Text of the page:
In this deeply researched 'twenty-first-century portrait of the Neanderthals' from birth to burial and beyond, palaeolithic archaeologist Rebecca Wragg Sykes smashes stereotypes ... hers are vivid, immersive depictions of Neanderthals from diverse periods and places. One imagines hunting with them, chewing on horse eyeballs, hammering stones into blades. And one pictures Neanderthals encountering our Homo sapiens ancestors, with whom they crossed paths and mated multiple times over a period of more than 100,000 years, as DNA evidence shows.
... intriguing ... Through painstaking forensic analysis of an eclectic collection of fragmented artifacts, and in a manner at times achieving the suspense and excitement of a Hollywood thriller, Ms. Wragg Sykes makes a bold and magnificent attempt to resurrect our Neanderthal kin ... the author enables us to confront a sliver of Borgesian possibility ... The unsung heroes of this detective story are undoubtedly the forensic scientists who helped develop ingenious methods for bringing invisible Neanderthal existence to life.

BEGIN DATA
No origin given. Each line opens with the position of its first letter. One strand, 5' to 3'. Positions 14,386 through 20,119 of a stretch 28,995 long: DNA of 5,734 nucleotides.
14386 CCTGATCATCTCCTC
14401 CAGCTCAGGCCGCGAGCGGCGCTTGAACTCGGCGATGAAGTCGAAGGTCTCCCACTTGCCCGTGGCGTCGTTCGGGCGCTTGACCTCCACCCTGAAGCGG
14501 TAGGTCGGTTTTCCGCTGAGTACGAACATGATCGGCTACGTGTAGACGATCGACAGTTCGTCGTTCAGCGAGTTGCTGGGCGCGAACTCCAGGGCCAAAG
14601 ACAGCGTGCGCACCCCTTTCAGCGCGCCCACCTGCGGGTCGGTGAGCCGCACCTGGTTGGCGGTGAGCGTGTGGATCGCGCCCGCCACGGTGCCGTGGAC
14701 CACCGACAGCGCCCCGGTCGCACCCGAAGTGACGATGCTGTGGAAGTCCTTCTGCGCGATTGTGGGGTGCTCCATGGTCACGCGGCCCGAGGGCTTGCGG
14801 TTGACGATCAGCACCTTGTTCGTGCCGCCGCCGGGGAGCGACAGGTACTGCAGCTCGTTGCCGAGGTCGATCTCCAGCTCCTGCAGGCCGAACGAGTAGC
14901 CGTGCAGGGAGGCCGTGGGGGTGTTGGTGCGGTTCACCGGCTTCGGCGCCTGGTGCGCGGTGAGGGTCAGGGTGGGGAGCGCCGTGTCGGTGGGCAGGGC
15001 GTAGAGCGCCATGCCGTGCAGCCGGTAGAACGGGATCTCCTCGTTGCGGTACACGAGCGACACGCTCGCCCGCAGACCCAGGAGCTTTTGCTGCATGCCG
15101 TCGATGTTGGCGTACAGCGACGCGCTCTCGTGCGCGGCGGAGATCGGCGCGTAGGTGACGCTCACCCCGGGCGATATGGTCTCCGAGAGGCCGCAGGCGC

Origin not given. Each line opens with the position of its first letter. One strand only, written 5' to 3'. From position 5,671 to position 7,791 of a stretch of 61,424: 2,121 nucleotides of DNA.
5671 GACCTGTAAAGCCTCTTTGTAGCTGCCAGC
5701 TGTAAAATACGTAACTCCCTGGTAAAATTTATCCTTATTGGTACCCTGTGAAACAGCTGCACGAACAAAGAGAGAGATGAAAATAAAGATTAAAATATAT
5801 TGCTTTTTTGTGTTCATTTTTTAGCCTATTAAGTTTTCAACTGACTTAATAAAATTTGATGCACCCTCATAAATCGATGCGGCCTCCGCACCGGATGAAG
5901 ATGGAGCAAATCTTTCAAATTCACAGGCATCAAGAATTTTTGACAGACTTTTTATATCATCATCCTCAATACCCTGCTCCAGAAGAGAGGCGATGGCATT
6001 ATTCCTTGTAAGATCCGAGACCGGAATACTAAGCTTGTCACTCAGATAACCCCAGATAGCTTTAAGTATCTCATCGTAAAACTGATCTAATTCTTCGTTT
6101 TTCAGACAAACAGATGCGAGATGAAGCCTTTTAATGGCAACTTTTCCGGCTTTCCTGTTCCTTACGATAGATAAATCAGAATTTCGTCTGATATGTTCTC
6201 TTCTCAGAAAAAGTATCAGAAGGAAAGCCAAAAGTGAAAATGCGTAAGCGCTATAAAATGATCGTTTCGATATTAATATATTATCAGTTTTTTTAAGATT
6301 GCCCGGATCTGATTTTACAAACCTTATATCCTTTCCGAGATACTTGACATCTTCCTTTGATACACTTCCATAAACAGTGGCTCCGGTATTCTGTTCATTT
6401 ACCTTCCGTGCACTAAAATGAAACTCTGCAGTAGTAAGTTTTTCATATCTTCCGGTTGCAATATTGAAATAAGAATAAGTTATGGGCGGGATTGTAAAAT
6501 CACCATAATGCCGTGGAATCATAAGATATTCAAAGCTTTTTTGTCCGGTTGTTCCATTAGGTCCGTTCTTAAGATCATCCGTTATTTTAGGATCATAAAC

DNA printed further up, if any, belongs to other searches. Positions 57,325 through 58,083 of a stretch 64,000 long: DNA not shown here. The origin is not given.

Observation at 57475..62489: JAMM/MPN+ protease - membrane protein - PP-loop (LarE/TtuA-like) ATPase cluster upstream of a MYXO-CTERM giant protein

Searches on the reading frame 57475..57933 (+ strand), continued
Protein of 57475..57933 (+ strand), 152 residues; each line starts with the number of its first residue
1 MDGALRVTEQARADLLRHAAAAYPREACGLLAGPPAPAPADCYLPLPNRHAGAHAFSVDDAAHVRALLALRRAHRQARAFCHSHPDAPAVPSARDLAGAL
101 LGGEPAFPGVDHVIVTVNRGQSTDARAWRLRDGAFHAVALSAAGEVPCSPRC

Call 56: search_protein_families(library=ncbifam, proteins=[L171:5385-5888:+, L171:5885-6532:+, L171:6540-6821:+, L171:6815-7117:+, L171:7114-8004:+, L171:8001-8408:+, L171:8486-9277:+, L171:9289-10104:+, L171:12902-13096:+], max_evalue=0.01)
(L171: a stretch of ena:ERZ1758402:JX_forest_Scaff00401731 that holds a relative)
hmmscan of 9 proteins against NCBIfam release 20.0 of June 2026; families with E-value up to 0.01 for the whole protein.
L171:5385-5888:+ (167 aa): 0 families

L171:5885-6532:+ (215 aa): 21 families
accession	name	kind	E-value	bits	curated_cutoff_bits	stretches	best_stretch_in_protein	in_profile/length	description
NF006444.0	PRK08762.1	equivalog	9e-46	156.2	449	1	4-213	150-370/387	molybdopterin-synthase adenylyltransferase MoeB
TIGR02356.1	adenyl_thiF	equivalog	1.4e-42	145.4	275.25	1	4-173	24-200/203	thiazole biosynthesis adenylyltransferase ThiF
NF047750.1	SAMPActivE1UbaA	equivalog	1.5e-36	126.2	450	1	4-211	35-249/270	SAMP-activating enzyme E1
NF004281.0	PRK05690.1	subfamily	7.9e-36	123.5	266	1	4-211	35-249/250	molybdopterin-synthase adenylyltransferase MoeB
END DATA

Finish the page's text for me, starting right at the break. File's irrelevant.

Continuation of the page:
In her book Kindred Rebecca Wragg Sykes aims to tell a complete new story about Neanderthals. She has done a remarkable job synthesizing thousands of academic studies into a single accessible narrative. From her pages emerge new Neanderthals that are very different from the cartoon figures of old. Kindred is important reading not just for anyone interested in these ancient cousins of ours, but also for anyone interested in humanity.